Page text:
The problem has been that universal apps will have different interfaces on different devices, but the different interfaces aren't all in the preview apps. In future builds, he said, the Photos app will have a hamburger when you use it on a PC but a pivot you can swipe through on a phone. Outlook app commands that have been on the hamburger menu will move down to the app bar, like switching between accounts or jumping from your inbox to the calendar. An early version will show up soon, with the final version of the app bar control appearing in later builds "once the Office team has finished building it".
The address bar in the Edge browser might move back to the bottom of the screen – but it might not. Shum told TechRadar that the team had got feedback supporting both positions. They're weighing up the importance of muscle memory against the problem of having auto-completions in the address bar spill upwards into the tab, covering the page.
Experiments in design
Another problem, admits Gallo, is that people didn't realise that what they were seeing as a Windows Insider was not just early code but also design experiments – especially with the hamburger menus.
"In our early insider builds for the phone, we definitely went hamburger crazy. It was part of our experimentation and it was not clear to everybody that we were experimenting with the apps there. Even as we build our own apps we're evolving the concepts. We're inventing a new design language; we will be doing that all the time. But when we do this we need to be clear that we're experimenting."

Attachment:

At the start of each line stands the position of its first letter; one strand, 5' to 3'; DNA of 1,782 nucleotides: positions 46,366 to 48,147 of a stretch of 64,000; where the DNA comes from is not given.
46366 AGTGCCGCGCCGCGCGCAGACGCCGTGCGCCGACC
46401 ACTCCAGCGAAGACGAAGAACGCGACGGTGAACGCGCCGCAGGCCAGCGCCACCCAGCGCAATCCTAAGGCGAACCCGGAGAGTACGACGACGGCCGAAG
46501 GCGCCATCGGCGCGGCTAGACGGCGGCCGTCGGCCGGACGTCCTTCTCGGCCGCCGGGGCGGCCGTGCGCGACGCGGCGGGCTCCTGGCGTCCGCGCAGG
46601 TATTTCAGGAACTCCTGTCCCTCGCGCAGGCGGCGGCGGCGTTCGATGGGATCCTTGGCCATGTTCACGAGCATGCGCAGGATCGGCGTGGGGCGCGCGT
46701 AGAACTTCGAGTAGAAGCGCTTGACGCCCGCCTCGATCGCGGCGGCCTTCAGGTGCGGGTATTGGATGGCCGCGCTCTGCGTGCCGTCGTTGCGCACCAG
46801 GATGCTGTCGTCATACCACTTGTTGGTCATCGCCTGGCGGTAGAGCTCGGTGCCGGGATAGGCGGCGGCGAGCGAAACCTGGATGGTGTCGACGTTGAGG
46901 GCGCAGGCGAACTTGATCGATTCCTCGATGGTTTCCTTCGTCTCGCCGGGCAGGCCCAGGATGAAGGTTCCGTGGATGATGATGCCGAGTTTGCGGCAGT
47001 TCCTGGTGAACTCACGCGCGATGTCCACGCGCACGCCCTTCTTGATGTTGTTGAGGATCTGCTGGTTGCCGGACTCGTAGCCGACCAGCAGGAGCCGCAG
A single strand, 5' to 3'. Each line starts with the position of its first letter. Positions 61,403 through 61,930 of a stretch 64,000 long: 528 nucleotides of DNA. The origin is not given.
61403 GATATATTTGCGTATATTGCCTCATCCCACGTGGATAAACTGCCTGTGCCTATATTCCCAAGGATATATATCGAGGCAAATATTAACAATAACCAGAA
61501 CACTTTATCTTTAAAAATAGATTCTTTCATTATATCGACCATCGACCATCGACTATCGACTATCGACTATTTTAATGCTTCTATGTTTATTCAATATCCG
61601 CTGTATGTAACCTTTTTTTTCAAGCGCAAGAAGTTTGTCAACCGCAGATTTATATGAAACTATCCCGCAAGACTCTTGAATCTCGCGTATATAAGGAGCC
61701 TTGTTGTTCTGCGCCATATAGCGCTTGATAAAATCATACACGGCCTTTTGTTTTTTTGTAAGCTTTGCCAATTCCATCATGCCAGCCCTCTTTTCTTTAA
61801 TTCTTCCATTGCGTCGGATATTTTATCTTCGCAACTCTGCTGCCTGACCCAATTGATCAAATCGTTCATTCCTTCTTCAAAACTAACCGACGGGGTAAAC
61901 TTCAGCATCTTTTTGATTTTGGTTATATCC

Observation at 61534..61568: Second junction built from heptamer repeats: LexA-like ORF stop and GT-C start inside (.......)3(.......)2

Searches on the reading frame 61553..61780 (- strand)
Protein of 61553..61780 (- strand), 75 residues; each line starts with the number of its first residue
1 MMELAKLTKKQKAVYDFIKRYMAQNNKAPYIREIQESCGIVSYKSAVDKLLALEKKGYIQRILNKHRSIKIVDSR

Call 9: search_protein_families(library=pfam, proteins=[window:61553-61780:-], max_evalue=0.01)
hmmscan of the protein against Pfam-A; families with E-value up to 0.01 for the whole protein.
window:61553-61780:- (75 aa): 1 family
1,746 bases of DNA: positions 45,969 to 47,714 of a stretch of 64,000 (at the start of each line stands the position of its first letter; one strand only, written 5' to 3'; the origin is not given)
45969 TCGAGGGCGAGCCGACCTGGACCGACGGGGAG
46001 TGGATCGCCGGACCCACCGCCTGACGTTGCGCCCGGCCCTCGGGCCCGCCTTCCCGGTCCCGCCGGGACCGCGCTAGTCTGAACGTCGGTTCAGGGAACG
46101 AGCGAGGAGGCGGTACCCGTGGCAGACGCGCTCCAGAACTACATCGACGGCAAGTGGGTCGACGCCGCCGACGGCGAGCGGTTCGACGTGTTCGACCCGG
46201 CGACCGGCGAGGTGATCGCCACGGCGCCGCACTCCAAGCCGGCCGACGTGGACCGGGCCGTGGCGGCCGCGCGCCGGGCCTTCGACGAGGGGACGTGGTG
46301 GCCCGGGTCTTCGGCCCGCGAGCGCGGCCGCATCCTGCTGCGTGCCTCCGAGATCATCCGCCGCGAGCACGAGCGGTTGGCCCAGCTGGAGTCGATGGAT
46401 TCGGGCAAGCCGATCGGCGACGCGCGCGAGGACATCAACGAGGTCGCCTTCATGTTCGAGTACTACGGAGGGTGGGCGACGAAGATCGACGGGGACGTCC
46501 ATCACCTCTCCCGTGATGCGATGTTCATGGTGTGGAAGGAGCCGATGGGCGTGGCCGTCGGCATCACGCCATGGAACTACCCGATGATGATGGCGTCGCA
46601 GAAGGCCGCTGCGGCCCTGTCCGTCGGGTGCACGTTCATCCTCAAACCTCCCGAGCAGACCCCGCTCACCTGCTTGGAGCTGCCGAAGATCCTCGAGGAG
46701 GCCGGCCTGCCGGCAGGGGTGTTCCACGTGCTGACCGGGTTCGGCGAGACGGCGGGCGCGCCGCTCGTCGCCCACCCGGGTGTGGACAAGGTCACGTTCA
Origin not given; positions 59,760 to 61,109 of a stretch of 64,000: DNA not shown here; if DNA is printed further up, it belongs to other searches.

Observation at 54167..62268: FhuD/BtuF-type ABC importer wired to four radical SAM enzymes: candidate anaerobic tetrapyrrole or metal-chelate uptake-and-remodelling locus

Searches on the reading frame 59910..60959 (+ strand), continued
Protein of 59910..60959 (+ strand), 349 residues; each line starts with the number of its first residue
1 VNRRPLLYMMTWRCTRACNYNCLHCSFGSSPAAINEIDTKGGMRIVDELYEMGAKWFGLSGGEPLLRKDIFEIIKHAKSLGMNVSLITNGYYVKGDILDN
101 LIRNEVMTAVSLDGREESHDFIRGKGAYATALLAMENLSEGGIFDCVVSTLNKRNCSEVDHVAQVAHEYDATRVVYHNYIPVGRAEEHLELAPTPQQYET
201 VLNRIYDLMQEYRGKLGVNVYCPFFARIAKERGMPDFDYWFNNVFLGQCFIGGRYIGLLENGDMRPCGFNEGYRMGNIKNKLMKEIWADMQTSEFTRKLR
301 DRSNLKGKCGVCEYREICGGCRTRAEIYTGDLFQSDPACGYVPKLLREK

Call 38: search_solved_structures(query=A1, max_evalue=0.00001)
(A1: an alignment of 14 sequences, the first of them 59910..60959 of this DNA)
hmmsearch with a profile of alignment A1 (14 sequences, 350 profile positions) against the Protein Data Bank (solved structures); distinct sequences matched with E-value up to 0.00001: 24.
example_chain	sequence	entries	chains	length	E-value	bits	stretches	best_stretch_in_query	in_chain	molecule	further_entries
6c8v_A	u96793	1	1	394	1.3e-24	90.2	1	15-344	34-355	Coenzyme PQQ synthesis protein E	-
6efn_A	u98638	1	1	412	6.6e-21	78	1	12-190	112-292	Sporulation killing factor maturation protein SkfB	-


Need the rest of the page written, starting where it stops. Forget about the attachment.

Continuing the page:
"We're going to change a bunch of the apps," Gallo told us. "I know you're frustrated you don't have some of the one-handed functionality of the phone – you should see the feedback inside Microsoft. 'Oh my god, you crazy people over in design land…' We'll make a bunch of tuning there. There definitely were some teams that had some bad designs and we're glad we caught them before RTM."
Go your own way
But Gallo doesn't want app developers to feel they have to copy either Microsoft's experiments or the final look of their apps. "I want developers to try different things. Sometimes we say 'I have all the scenarios and let's make these five really good and you can't break out of that'. But openness is also the venue for creativity. We want to allow developers to do it their own way, they're completely free to invent their own way – and fail. Many of them will fail but those who succeed will learn from the failures and go rebirth it again."
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Mary (Twitter, Google+, website) started her career at Future Publishing, saw the AOL meltdown first hand the first time around when she ran the AOL UK computing channel, and she's been a freelance tech writer for over a decade. She's used every version of Windows and Office released, and every smartphone too, but she's still looking for the perfect tablet. Yes, she really does have USB earrings.